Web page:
Brantford’s youth pride coffee house a welcoming affair

Many new and unexpected community members, ranging from ages 13 to 21, crowded together to watch a movie at the youth pride’s second event of the year held on June 12, 2015.

“I did not dress to meet new people! I didn’t think that there was going to be this many new people here so I just wore track pants, then Dave Levac shows up,” said Mikayla Hughes, one of the four youth pride council members.

According to Ken Giesen and Janet MacMillan, the founders of Brantford’s youth pride committee, last year’s attendance consisted mostly of volunteers and friends who were asked to come out and support.

“I was joking last year, there was probably fifteen people; and ten people were volunteers or on the committee, so there were maybe five new faces,” said Giesen.

MacMillan went on to explain that the sexual orientation of those who attended the event was unknown and unimportant; everyone was welcome. MacMillan believed the positive turnout meant that the committee’s impact continues to grow stronger.

Brantford Pride received continuous complaints regarding the lack of youth specific events. Before the youth pride committee was established in 2013, local pride events were exclusive to people aged 19 plus. Giesen, MacMillan and Hughes all experienced the same motivation to make the changes that would resolve these complaints.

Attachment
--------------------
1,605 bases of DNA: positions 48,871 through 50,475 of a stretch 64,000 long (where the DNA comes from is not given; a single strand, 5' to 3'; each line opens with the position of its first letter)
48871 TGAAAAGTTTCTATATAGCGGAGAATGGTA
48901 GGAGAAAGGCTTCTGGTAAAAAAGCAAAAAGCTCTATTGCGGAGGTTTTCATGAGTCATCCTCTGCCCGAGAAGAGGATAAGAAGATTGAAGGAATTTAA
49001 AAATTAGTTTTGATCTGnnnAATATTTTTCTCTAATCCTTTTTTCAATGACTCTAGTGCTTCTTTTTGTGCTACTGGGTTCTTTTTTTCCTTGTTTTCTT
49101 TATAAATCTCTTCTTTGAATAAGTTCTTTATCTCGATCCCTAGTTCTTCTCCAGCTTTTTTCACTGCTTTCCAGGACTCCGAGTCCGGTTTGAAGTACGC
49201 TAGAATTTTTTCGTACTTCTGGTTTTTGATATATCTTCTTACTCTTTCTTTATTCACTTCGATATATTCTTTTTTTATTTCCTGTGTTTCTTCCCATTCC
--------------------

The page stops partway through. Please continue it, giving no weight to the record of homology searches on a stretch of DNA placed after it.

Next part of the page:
DSC06590Hughes Facebook messaged Brantford Pride asking to start a group based on creating events for younger youth. She expressed that many events involved age groups starting from a very young age to 13 years old, and then starting again at age 18.

“There’s really nothing for that in-between group,” said Hughes.

Four youth council members run the Youth Pride Committee. Giesen and MacMillan explained that they are solely on the council to act as support. They act as the adult supervision for events, and handle the jobs that youth would not know how to do, such as booking the event space.

When asked what pride meant to them, there was a common theme of acceptance amongst the council members.

“For some people it’s the one time in the year where they feel comfortable being themselves,” said Giesen.

Giesen and MacMillan expressed their excitement to witness the youths creating connections, and forming a sense of community amongst themselves despite the fact that the majority of them had never met before.

Giesen hopes to set up a connection with Wilfrid Laurier Brantford in order to involve their committee with the campus, stating that he has reached out to a Laurier professor in hopes to set up future events.

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